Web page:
Where does Anger come from?

Commonly anger is closely related to frustration – things don’t always turn out the way you want and others don’t always behave the way you think they should. Anger is usually associated with other negative emotions or is a response to them. You may be feeling frightened, worried, disappointed, embarrassed or frustrated, but may show these sorts of feelings as anger. Anger is commonly a result of poor communication or misunderstanding between people.

Common triggers to anger:

  • Hurt
  • Financial problems
  • Tiredness
  • Grief
  • Being physically or mentally unwell
  • Pain
  • Frustration
  • Fear
  • Injustice
  • Disappointment
  • Hunger
  • Sadness
  • Sexual frustration
  • Stress

Can Anger Make You Ill?

The hormones adrenaline and cortisol are released when angry, the same hormones released when we encounter stress.

These hormones affect our blood pressure, pulse, body temperature and breathing rate, sometimes to potentially unsafe levels. The reason for this is to give you an instant boost of energy and power and is often referred to as the ‘fight or flight’ reaction. This means that your body and mind prepare for a fight or for running away from unsafe situations.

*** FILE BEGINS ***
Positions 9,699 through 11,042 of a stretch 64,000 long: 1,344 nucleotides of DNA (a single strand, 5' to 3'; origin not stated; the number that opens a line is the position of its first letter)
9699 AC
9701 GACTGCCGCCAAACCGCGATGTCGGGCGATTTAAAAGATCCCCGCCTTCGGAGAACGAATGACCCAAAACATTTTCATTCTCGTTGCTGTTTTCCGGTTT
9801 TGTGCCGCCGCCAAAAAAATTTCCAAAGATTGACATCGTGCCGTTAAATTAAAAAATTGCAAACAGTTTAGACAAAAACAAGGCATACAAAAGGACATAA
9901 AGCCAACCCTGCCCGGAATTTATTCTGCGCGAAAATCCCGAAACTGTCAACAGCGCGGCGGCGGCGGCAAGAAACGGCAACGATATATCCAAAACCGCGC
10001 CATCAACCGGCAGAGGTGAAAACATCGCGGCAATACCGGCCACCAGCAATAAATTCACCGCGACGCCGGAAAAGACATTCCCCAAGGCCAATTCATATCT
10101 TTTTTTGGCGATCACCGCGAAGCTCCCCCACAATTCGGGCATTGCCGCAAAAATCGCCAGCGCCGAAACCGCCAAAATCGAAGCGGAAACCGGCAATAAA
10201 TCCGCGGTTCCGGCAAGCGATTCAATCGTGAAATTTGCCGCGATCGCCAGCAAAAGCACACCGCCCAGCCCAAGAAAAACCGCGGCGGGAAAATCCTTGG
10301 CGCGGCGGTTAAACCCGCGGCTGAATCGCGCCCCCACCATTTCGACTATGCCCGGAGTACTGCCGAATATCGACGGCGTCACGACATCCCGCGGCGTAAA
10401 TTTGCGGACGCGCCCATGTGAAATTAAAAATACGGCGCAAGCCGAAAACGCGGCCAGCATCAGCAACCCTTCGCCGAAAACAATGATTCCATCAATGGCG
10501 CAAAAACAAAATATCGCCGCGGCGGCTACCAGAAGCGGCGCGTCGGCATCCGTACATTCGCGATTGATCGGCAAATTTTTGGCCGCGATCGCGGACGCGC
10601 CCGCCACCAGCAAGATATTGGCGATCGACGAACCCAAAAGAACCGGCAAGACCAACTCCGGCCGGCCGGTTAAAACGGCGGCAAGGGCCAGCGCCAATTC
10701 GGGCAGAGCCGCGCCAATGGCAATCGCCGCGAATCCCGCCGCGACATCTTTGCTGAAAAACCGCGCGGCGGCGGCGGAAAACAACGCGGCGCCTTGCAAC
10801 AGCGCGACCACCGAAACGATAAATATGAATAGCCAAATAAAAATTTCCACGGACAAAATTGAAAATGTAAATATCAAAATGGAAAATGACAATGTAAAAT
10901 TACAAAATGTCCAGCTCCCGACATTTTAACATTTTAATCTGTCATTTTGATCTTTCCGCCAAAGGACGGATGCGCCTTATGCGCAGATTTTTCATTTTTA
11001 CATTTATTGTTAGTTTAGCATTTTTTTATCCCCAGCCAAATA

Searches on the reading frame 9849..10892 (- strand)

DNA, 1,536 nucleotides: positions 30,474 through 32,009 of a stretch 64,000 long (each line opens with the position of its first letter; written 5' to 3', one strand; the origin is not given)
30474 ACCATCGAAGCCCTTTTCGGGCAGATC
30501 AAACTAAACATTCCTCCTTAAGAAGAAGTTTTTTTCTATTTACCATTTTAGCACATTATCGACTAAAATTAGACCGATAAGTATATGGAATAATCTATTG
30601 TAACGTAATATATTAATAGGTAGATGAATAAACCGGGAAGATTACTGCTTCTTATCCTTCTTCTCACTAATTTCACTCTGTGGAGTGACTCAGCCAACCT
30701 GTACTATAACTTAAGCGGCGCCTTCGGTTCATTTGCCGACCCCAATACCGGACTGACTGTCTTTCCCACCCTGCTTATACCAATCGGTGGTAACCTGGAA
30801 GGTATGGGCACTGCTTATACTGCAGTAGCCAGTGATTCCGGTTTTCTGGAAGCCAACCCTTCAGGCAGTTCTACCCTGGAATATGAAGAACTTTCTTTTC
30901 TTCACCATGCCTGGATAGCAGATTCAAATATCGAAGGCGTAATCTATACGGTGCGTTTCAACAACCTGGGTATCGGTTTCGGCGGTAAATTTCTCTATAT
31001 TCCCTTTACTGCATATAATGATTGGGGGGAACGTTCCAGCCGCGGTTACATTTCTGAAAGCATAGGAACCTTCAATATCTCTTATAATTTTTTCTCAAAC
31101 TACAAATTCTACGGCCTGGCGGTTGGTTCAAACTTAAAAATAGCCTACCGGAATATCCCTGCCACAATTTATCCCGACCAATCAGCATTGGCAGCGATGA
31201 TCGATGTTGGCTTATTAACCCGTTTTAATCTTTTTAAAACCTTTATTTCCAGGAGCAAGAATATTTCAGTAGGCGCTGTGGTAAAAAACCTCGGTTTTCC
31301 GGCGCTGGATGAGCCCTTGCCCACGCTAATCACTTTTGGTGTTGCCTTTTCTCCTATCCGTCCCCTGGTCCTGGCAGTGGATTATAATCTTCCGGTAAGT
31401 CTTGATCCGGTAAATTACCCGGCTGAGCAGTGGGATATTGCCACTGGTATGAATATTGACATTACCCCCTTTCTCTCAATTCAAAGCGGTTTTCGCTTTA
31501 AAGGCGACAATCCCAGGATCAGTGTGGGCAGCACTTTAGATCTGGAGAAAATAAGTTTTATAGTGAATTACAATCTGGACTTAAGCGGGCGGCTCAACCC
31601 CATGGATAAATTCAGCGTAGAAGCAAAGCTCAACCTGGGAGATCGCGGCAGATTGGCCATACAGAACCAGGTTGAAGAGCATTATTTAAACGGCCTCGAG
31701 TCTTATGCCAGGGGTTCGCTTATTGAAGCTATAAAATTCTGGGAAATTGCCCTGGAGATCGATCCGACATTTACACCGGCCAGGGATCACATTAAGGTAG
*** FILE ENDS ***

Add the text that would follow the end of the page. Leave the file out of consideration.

However, if you get angry often and you cannot manage your anger effectively you can become ill, just as stress that is left untreated may make you ill. Our bodies are not designed to handle high levels of adrenaline and cortisol over long periods or on a very regular basis.

Some of the health challenges that may occur as a result of being angry often or for long periods of time can include:

  • Aches and pains, mainly in the back and head.
  • High blood pressure, which can, in severe cases, lead to stroke or a heart attack.
  • Skin ailments.
  • Lower threshold for pain.
  • Sleep problems.
  • Problems with digestion.
  • Impaired immune system.

 

Anger can also lead to psychological challenges such as:

  • Substance abuse.
  • Lower self-confidence.
  • Eating disorders.
  • Self-harm.